After being in America for just four days and seeing that another year of ED Admissions has come and gone (WELCOME, Y’ALL), I’ve decided to take a moment to reflect on what it means to return to Hopkins in January — the first time in five months. A good 45% of my internal and external being still feels like it’s across the pond, but in spite of my withdrawal symptoms, I’m starting to remind myself just how much I have to look forward to and how much I’ve missed. Let’s start with the obvious:

This might be masochistic of me considering how positively frigid and semi-treacherous it can be, but Hopkins in wintertime is as visually delightful as it is potentially dangerous. Especially when seen from the “porch” of Gilman. The snow falls just so, and the trees and old brick buildings come together to make a wintry campus walk feel like something out of a movie. Before you slip and fall in the middle of the walkway, that is.

And then, of course, there is the ever-exciting spring course schedule. For some reason, my classes during second semester tend to be more interesting/enjoyable/rewardingly challenging than they do in the fall, but it could also just be that spring on campus is generally a happier time for one and all. I’m still back and forth on one or two choices, but after a semester away from the Hopkins English department, I see now more than ever how lucky I am to have the slew of quality course options (and equally distinguished professors) it consistently offers. Thus, my classes next semester are likely no different. In “Old World/New World Women”, for example, I’ll be reading transatlantic literature written by Anne Bradstreet, Aphra Behn, and Phillis Wheatley, whilst examining themes such as (ahem): “identity, spatiality, religion, commerce, enforced labor, sexuality, race, and gender, along with literary tradition, formal analysis and poetics.” To top it all off, it’s taught by my favorite English prof, Sharon Achinstein, whose Intro to Lit course last year basically re-taught me how to be a critical thinker. Next semester’s brain expansion should be one for the record books.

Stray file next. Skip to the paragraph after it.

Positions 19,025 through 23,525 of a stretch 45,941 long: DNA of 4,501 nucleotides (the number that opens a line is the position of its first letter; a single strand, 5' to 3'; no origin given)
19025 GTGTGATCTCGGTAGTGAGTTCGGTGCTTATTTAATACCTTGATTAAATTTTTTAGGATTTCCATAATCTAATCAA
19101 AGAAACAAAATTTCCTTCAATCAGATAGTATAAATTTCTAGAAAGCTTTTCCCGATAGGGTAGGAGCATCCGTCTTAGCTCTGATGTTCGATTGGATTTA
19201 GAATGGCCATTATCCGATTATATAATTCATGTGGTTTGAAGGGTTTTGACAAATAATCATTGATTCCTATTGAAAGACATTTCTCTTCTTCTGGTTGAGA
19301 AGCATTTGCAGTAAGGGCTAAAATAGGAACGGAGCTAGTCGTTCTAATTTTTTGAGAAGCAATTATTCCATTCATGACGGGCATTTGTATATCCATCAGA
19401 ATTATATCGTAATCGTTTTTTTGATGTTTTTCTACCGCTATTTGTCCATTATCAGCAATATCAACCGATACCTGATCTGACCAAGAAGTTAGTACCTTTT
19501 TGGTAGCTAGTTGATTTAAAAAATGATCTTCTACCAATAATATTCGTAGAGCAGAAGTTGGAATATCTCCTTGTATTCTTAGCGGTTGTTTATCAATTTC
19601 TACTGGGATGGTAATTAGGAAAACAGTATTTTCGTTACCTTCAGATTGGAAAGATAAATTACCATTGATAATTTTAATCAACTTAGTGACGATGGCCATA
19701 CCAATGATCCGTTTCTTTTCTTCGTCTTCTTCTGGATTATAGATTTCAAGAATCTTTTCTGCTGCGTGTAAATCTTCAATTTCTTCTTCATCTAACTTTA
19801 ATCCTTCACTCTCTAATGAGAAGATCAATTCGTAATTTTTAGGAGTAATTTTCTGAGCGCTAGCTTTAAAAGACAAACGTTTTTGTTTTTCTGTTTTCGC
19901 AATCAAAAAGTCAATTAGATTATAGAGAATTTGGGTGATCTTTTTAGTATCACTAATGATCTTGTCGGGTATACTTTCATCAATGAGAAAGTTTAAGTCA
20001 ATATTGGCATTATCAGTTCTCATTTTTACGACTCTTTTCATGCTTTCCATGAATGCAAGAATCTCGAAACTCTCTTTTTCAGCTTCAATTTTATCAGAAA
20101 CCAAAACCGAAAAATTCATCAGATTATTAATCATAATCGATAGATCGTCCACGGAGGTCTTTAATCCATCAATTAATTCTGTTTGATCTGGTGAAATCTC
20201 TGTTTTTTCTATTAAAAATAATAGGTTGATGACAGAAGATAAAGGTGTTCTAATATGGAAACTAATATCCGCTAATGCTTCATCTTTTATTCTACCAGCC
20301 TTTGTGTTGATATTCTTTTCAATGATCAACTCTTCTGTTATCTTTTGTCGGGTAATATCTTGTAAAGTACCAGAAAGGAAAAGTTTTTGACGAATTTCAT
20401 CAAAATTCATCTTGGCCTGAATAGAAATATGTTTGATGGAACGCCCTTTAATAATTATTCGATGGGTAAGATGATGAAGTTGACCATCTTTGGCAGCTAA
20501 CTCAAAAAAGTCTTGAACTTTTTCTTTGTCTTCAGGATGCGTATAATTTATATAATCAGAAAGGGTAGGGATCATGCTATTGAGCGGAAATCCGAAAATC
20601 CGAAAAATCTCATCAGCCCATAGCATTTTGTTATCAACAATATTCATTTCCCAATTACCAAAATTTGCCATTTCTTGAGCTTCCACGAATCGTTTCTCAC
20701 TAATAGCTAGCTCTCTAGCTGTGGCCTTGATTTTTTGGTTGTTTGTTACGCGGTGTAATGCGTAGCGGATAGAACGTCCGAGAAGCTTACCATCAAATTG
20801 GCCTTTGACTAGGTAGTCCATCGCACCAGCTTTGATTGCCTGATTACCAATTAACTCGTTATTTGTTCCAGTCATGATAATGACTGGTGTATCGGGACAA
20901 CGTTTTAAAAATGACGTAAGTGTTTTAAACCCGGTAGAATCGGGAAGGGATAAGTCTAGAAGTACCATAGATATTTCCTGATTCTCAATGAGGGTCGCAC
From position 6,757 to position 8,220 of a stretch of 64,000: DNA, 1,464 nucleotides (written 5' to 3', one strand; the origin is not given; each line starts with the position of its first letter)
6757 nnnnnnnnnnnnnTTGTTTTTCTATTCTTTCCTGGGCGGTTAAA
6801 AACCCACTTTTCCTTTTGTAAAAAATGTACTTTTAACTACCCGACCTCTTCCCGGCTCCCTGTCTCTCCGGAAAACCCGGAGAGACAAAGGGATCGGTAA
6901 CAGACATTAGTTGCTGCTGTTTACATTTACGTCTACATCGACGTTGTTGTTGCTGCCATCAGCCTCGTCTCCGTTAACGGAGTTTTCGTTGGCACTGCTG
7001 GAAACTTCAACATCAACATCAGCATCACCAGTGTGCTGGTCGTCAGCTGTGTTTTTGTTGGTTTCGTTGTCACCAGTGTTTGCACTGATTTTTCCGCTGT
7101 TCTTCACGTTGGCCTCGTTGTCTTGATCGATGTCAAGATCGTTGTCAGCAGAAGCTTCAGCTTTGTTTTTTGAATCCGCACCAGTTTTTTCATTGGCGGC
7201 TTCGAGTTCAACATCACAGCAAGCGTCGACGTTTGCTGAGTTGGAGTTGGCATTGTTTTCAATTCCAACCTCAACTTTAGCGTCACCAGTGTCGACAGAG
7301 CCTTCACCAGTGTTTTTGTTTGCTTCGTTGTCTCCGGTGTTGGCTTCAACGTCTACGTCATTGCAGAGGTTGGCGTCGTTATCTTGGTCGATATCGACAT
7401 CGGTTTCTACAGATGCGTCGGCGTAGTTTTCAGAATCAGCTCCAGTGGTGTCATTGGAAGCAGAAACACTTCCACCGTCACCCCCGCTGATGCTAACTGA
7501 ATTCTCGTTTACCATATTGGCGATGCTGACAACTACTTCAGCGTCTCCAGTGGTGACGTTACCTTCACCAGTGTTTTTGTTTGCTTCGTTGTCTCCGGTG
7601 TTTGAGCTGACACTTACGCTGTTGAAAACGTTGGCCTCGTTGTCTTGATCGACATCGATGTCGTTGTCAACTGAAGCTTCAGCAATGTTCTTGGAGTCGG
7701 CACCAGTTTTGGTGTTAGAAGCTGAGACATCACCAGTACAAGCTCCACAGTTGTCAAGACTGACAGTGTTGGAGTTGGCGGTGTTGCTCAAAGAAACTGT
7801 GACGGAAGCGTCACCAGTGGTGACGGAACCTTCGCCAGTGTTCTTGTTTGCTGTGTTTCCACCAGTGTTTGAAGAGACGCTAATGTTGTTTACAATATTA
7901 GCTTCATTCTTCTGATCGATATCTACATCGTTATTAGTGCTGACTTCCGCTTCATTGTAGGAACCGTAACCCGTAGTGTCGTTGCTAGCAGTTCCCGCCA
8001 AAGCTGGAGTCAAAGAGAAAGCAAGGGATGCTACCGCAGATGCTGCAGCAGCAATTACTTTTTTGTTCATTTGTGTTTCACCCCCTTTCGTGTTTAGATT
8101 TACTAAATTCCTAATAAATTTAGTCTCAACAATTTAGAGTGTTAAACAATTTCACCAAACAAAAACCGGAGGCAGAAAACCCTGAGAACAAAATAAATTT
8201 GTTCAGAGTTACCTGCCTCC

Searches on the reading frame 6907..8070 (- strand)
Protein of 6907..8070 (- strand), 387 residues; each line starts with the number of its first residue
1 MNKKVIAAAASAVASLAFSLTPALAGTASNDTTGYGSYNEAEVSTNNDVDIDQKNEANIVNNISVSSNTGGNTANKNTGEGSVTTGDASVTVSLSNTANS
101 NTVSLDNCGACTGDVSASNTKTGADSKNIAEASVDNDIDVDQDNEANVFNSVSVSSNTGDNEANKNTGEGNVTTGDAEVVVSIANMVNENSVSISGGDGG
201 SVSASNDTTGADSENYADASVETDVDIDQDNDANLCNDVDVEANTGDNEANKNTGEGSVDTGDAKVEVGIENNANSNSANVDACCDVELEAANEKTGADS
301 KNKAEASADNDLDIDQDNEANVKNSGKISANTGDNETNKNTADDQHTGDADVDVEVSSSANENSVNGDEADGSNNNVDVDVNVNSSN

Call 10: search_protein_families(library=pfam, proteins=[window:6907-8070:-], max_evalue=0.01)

Finally, there’s Baltimore, a city and a home like no other, one that I’ve greatly missed venturing out into on the weekends for a soul dance party at The Crown or a refreshing walk around Mt. Vernon, where somehow just staring at the beautiful old brownstone walk-ups is a rejuvenating activity. I’m hoping that my time away will make the city feel new in different ways, alongside all of its comforting familiarity and friendly folk who are always down for a random adventure. However strongly my current jetlag pulls me in the other direction, I’m a lucky gal with an imminent return to a school/city/homie-filled-place that truly can’t be beat.